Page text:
Organizing

Forming a Union at your workplace is the most effective way to have a real voice in your working conditions, wages, and benefits and to improve the standard of living for you and your family.

Union workers earn 30 percent more money than non-union workers, and 44 percent more when you include the total compensation of such as healthcare and other benefits.

The union advantage is clear. Organizing more workers strengthens our union and leads to better contracts for our members. Our communities  benefit from good jobs with generous compensation. United we are a powerful voice for justice in the workplace. Together we can maintain the high standards that allow workers to prosper across many different industries.

You Are the Union: 

In the United Food and Commercial Workers, you are the union. You come together with your coworkers to organize,  you nominate and elect union officers, and you determine the working conditions and issues that you want to see bargained with your employer. As a member of the UFCW, you will be part of a larger movement that improves the lives of working men and women in the workplace and in our communities.

The more workers that join together in a workplace, the greater their collective voice will be heard by management.  Without a union you have little say over your wages, benefits and working conditions.  Without a contract, those things can be changed at your employer's discretion. With a union, you enjoy numerous wages and benefits guaranteed in a union contract, such as:

1.     Negotiated wages, health care and retirement plans

2.     Defined work schedules

3.     Grievance procedures

4.     Reasonable workload requirements

5.     Protection from unfair treatment and favoritism

6.     Job security and seniority rights

7.     And a voice on the job to bargain for other benefits

 

How Do I Get Started?

The first step is to form a committee among the workers with representatives from each department and shift. The committee's job is to attend meetings and educate themselves about the Union. Then they can educate their co-workers, and help dispel false information spread by management.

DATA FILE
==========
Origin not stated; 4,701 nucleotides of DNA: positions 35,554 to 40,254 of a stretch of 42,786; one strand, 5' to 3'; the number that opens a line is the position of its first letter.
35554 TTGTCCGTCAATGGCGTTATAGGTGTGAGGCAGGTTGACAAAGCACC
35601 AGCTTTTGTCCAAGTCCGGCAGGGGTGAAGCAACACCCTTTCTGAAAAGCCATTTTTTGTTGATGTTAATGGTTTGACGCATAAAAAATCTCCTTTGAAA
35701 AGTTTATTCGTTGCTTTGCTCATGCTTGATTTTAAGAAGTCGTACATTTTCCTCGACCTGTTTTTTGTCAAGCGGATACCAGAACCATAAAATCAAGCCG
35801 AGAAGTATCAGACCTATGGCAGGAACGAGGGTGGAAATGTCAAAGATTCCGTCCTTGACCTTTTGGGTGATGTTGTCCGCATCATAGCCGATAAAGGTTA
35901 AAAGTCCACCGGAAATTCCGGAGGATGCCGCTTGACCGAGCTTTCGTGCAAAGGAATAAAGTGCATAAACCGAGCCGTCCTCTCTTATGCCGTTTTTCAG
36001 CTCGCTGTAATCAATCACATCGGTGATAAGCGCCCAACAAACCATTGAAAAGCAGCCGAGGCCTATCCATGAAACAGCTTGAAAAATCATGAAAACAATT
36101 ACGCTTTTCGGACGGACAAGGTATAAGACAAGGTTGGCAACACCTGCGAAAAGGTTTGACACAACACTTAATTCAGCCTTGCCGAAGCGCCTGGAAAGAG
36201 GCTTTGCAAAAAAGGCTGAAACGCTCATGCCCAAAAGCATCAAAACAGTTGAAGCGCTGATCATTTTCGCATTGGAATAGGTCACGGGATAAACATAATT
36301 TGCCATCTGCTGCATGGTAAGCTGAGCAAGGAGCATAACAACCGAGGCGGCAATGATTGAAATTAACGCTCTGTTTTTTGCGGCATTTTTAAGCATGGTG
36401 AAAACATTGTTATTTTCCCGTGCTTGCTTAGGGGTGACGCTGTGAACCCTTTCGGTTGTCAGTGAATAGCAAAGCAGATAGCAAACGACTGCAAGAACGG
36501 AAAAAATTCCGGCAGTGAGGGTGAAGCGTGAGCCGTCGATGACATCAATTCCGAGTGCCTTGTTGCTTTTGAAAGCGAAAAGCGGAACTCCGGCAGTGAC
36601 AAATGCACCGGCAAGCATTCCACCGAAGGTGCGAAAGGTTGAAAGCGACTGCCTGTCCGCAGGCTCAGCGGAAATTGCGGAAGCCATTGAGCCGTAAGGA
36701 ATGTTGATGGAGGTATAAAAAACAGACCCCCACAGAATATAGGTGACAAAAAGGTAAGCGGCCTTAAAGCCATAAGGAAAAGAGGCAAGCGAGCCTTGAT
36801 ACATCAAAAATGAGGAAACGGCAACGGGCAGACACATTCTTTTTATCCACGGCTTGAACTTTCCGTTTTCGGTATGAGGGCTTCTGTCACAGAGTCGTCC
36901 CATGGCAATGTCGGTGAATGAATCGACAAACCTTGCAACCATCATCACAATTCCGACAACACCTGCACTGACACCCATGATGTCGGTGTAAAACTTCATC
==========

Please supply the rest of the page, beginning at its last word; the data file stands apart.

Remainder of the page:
Next, employees must sign cards stating they want to be represented by UFCW. After a majority of workers have signed up, the Union can ask the employer to recognize the Union, or file a petition for an election with the National Labor Relations Board (NLRB).

When the Union files for an election, then the employees have a chance to vote for Union representation in a secret ballot election. If the Union wins a majority of votes then the Union can begin the process of negotiating a collective bargaining agreement, also known as a contract.

For more information on organizing in your workplace, contact us

Frequently Asked Questions

Why should workers organize?

The reasons vary from person to person, but the most common reason is a basic desire to get a decent wage, health and retirement benefits, and fair treatment at work. Everyone wants more security in their lives and a job in a union workplace can help.

How do workers become unionized?

Workers can become unionized in two basic ways:
 
The first and most common way in the US today is when a majority of you and your coworkers sign union authorization cards and then take a secret ballot vote to determine if a majority of workers are in favor.
 
A more quick and fair way is what's called "card check." This is when a union is automatically approved after a majority of workers sign cards saying they want a union. Many employers oppose this way for workers to get a union because it is easier for workers and harder for employers to oppose.

Are there protections for workers who want a union?

Yes. Whether or not you support a union in any public or private way is up to you. It is illegal for management to grill anyone about union activity or to threaten, harass, or discriminate against anyone because of union activity. Workers attempting to form a union have legal rights and protections under the National Labor Relations Act.
 
Your employer cannot legally punish or discriminate against any worker because of union activity. For example:
 
Your employer cannot threaten to fire, lay off, discipline, harass, transfer, or reassign employees because they support the union